figure drawings

Figure Drawing

The Life in Figure Drawing

by Len Watson

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The Illustrations:

Before a single word of this book was written, the author and his associates prepared over 500 experimental drawings and photographs. These illustrations were then tested, with the co-operation of many beginning and professional artists, for their comparative effectiveness in teaching figure drawing by the basic principle that the author had in mind, it was only after a painstaking selection of the most practical of these illustrations, however, that the method of presenting the subject was evolved.

The reader will note that the author has used photographs, rather than the customary line drawings, to present two very important topics: photographs of plaster casts, to teach lighting; and photographs of clay figures, to teach foreshortening. This is unquestionably a more effective and realistic method.


I. Heads, Hands, and Feet INTRODUCTION
Basic Construction
Plaster-Cast Head
Head Rendering
Rendering From Plaster Cast



From the cover:

There are those in the Fine Arts field who feel that accomplishment in figure drawing necessitates an extremely detailed study of anatomy as a pre-requisite. Others encourage the creative urge only, believing a study of anatomy is a handicap. Len Watson cuts a path directly through the middle with the aid of simplified diagrams, which give the beginner a few basic fundamentals of anatomy without discouraging the creative slant. Consequently, THE LIFE IN FIGURE DRAWING is a real advance in books on the subject of figure drawing, because it treats exclusively of the author's "middle path" technique.

Mr. Watson purposely has planned this book so that it will be of appeal to three distinct groups:

(1) embryo-commercial artists; (2) individuals who want to learn how to draw human figures for the pleasure to be derived from the craft; and (3) professionals who are ever searching for newer and heifer methods of drawing figures. But, because (f its pinetical, and simplified approach, THE LIFE IN FIGURE DRAWING will appeal, as Mr. Watson indicates, "to anyone interested in Art," which includes just about everyone.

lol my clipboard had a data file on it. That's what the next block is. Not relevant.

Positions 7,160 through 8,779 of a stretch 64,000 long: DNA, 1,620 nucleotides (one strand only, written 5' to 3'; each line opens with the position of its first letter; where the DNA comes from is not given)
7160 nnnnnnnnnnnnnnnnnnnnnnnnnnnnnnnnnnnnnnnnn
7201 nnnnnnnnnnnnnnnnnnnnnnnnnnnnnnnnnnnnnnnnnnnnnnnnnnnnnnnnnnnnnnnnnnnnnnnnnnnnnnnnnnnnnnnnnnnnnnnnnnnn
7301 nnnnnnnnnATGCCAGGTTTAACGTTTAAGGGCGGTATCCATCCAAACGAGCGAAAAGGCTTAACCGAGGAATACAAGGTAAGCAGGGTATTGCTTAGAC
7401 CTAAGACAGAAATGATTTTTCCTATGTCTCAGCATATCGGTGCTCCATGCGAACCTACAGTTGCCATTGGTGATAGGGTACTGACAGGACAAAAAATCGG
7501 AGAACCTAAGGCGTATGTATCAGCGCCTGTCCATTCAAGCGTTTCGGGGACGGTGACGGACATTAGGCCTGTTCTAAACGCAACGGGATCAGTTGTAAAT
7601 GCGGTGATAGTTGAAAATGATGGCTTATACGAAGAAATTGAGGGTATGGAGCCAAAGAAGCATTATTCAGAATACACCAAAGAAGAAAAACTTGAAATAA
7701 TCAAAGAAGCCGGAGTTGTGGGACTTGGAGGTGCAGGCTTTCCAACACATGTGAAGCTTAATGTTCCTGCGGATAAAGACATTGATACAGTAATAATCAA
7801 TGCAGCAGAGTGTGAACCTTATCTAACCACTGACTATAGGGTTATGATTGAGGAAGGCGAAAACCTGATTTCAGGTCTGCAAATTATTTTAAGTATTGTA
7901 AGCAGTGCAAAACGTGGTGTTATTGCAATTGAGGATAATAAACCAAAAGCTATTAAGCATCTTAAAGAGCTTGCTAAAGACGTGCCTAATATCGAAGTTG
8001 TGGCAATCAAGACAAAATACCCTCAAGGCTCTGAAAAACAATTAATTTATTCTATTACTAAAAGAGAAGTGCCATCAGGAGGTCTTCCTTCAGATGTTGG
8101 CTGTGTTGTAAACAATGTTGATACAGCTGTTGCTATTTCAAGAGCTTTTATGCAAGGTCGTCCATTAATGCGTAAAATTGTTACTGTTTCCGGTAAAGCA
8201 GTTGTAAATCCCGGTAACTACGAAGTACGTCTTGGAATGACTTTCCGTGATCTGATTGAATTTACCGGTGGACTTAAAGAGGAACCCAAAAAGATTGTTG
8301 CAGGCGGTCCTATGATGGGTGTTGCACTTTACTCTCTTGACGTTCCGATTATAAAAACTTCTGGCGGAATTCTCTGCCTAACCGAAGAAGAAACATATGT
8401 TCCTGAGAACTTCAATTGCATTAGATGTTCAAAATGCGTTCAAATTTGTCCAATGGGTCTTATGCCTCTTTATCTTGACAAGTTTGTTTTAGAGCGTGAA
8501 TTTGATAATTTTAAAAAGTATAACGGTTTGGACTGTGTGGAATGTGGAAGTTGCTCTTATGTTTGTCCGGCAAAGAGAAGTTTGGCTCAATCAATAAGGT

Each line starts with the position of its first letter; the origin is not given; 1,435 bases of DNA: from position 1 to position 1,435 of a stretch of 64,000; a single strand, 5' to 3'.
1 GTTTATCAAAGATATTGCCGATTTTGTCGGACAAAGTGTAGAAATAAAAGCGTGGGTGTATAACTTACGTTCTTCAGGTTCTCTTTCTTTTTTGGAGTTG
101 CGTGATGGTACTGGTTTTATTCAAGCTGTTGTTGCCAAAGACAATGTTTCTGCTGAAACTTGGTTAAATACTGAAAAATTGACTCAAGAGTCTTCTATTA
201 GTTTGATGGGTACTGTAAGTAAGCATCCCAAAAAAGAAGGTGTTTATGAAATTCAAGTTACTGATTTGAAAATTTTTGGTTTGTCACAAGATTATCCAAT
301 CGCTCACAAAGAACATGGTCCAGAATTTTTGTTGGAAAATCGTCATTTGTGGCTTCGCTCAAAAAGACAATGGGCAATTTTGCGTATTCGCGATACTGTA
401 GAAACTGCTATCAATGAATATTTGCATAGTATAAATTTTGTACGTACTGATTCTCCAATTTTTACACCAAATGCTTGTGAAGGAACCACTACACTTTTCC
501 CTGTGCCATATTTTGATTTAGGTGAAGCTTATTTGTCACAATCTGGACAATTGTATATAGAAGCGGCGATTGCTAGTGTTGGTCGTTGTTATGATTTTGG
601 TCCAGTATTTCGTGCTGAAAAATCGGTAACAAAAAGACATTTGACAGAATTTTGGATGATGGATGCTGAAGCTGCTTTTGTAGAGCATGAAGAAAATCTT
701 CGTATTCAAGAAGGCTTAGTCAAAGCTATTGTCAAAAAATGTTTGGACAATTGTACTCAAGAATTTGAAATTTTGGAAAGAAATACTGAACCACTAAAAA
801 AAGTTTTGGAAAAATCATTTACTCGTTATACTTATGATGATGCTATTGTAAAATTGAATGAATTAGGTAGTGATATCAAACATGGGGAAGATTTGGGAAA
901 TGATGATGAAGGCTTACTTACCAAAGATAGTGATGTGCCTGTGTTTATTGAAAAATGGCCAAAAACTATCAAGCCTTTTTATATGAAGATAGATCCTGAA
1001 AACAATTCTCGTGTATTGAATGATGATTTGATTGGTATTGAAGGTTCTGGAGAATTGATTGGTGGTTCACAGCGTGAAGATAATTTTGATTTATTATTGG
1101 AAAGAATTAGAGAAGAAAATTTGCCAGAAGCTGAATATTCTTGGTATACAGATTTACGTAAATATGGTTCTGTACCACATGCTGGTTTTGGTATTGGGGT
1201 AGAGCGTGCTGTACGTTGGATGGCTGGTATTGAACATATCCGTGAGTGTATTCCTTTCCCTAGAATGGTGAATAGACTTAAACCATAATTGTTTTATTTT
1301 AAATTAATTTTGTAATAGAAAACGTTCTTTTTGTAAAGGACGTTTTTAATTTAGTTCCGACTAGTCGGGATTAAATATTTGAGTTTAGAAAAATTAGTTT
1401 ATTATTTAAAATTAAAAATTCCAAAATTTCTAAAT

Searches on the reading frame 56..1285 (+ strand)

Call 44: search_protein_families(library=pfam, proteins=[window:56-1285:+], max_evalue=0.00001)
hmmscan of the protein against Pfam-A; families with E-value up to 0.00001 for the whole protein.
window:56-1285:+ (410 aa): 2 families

This book is intended for those beginners who want to learn how to draw human figures for the pleasure to be derived from it, and also for those professionals who wish to learn new simplified methods of drawing human figures to make their skills more profitable. With the ability to draw human figures you will find the learning of other subjects relatively easy.

But do not look for shortcuts. Learning requires both patience and drive. The person who reads this book many times and practices at every opportunity will develop his ability more rapidly than the person who reads it once or twice and practices only when the spirit moves him. A person who likes to study will also advance more quickly than one to whom study represents a laborious task. Those who can concentrate will also make better progress than those who find it difficult to do so. Therefore, one student may develop great skill in a few years; others may require a dozen years; and still others, who "give up the ship," will never learn.

There are literally millions of persons in this country alone who at one time or another would have "given anything to be able to draw." I, at least, have yet to find a person who did not secretly wish he could "draw pictures."

Why then, you ask, do so few persons ever realize this secret ambition? The answer is that most persons have been frustrated in their early attempts to learn how to draw by the popular misconception that "one must be born with drawing ability." This ridiculous idea, along with a shortage of capable art teachers, has defeated the majority of persons who were at least exposed to art in kindergarten and in the elementary grades where the 3 r's 'readin', 'ritin' and 'rithmetic' are considered of greatest importance.

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